We've got small-sized trees for handkerchief plots; trees without invasive roots that you can plant near buildings; elegant shade trees for acreage homes; even trees you can grow in big pots.

There's rainforest trees for sub-tropical climates, frost-hardy trees for cold climates; and drought tolerant trees for outback climates. Something for everyone!

 

Get Inspired

““The tree which moves some to tears of joy is in the eyes of others only a green thing that stands in the way. ”
William Blake

Did You Know?

Dead trees can be just as valuable as living ones to wildlife.

They provide hollows for nesting and hiding, branches for perching and roosting, and food for insects that in turn provide food for birds and mammals

 

"When great trees fall in forests,
small things recoil into silence,
their senses eroded beyond fear."
Maya Angelou

 

Get Planting

If smaller plants can get a toehold, they provide a welcoming environment for larger plants and trees to take root.
And those roots can burrow down deep in search of water, holding the soil together and encouraging yet more plants to join them.

 

“A nation that destroys its soils destroys itself.
Forests are the lungs of our land, purifying the air and giving fresh strength to our people.”
Franklin D. Roosevelt

 

Wangari Maathai founded the Green Belt Movement in her native Kenya. In 2004 after much campaigning, action, and challenging oppression to achieve her goals, she became the first environmentalist to win the Nobel Peace Prize.

Her action sparked a worldwide movement called the Billion Tree Campaign, launched in 2006.

The billionth tree was planted in 2007, and the campaign changed its name to the Trillion Tree Campaign in the International Year of Forests 2011.

 

Did You Know?

Ethiopia planted 350 million trees in one day in 2019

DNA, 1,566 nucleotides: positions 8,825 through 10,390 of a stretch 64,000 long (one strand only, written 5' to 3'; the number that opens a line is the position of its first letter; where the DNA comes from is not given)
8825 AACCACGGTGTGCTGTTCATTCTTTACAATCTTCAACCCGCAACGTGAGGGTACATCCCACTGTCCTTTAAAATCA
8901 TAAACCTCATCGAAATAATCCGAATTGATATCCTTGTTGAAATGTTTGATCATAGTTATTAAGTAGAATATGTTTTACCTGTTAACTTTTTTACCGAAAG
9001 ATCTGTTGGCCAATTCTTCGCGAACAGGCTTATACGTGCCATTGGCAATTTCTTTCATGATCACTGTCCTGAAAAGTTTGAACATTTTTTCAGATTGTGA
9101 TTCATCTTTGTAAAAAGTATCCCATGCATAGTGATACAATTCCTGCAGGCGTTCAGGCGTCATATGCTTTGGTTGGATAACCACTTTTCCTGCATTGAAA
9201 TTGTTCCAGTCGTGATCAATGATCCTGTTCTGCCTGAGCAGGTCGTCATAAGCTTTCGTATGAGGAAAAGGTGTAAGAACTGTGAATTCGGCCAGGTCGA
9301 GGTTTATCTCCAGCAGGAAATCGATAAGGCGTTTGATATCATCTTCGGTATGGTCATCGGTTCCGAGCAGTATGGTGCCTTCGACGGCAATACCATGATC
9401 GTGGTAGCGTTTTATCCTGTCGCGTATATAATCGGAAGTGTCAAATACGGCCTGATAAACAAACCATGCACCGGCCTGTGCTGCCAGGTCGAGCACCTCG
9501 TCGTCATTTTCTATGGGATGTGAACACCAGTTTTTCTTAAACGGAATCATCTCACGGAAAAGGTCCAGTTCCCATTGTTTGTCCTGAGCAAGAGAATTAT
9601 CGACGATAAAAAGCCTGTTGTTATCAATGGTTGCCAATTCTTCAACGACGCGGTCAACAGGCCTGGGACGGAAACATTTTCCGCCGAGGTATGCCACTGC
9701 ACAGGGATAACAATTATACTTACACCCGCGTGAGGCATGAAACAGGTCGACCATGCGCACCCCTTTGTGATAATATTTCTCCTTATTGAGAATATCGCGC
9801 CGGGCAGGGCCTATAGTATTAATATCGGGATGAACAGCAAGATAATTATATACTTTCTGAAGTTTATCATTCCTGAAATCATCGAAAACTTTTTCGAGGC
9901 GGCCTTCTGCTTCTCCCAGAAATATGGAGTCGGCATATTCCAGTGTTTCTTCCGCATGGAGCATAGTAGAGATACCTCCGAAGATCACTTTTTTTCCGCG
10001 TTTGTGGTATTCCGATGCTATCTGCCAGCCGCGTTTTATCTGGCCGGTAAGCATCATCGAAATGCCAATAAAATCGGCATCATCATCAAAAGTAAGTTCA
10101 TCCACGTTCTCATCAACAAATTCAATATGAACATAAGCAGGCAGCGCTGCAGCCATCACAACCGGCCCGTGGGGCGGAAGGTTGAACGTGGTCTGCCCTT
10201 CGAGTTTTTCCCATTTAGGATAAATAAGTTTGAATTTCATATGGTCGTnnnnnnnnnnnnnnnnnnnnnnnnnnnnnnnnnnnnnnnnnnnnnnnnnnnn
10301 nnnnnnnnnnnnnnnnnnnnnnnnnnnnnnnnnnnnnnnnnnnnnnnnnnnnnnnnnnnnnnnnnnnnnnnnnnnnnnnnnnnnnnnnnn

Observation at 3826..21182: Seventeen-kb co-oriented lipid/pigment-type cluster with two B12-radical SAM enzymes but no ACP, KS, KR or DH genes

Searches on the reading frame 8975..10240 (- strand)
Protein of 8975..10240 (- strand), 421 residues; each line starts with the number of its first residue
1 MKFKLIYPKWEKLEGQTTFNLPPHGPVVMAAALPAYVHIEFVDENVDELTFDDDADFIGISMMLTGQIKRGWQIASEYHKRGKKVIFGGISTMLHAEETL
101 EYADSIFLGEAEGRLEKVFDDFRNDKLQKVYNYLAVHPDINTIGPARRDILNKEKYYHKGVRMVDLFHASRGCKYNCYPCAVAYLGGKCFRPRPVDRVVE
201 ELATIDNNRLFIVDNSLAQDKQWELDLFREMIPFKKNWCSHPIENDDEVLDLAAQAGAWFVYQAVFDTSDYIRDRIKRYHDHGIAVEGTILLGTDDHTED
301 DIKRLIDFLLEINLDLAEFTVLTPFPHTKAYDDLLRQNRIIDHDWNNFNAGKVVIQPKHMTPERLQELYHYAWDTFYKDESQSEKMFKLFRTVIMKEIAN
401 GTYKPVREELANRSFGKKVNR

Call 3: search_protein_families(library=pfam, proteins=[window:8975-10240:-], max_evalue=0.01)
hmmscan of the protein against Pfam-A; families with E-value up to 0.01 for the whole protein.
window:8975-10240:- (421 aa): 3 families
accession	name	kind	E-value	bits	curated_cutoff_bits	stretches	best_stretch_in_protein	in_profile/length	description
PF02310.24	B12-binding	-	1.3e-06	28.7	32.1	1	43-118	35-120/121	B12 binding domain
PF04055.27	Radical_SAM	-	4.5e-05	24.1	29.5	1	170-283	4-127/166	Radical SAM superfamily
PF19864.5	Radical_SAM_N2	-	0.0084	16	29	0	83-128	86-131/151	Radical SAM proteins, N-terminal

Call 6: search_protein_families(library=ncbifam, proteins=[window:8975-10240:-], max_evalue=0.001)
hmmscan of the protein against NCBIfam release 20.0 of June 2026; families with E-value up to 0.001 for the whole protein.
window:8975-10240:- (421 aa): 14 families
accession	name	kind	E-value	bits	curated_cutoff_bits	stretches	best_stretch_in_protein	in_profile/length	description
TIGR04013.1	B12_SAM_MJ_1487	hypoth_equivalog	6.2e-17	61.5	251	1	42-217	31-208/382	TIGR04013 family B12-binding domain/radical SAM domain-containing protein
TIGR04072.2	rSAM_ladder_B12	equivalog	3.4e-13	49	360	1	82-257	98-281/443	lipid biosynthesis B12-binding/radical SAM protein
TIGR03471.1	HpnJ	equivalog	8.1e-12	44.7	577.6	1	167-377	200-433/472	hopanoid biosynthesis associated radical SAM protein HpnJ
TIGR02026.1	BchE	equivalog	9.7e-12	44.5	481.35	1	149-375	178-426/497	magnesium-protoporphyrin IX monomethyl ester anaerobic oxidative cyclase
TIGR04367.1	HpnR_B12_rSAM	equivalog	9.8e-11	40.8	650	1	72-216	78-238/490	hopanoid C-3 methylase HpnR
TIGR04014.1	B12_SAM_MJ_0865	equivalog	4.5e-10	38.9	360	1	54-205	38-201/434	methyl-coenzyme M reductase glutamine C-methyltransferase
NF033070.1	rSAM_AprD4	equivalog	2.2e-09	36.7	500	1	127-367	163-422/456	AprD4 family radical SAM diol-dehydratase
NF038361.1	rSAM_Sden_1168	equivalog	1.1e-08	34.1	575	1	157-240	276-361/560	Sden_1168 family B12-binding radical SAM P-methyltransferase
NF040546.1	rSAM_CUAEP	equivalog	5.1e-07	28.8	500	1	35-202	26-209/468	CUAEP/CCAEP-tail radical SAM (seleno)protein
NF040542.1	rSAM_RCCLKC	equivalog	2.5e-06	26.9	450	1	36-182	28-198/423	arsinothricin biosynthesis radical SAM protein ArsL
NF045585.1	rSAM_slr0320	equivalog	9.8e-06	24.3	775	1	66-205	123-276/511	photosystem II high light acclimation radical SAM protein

The aim of the Trillion Tree campaign is to plan one trillion trees globally : to combat habitat loss, deforestation, urbanisation, and climate change.

 

“Trees were so rare in that country, and they had to make such a hard fight to grow, that we used to feel anxious about them, and visit them as if they were persons.”
Willa Cather
Cather was writing about the American west, in the early hardscrabble days of European settlement. Trees in parts of Australia can be rare too, and have a hard fight to grow. But it's worth persevering - every tree makes a difference.

 

"Jaime had never realised that trees made a sound when they grew, and no-one else had realised it either,
because the sound is made over hundreds of years in waves of twenty-four hours from peak to peak.

Speed it up, and the sound a tree makes is vrooom.”
- Terry Pratchett, Good Omens

 

Did You Know?

The world record for solo tree planting is held by Canadian Antoine Moses who planted 23,060 in 24 hours in Alberta, on 17 July 2021.

 

So come on - let's get tree planting! It's easy with our tubestock plants.

As Ms Maathai says -
"Until you dig a hole, you plant a tree, you water it and make it survive, you haven't done a thing. You are just talking."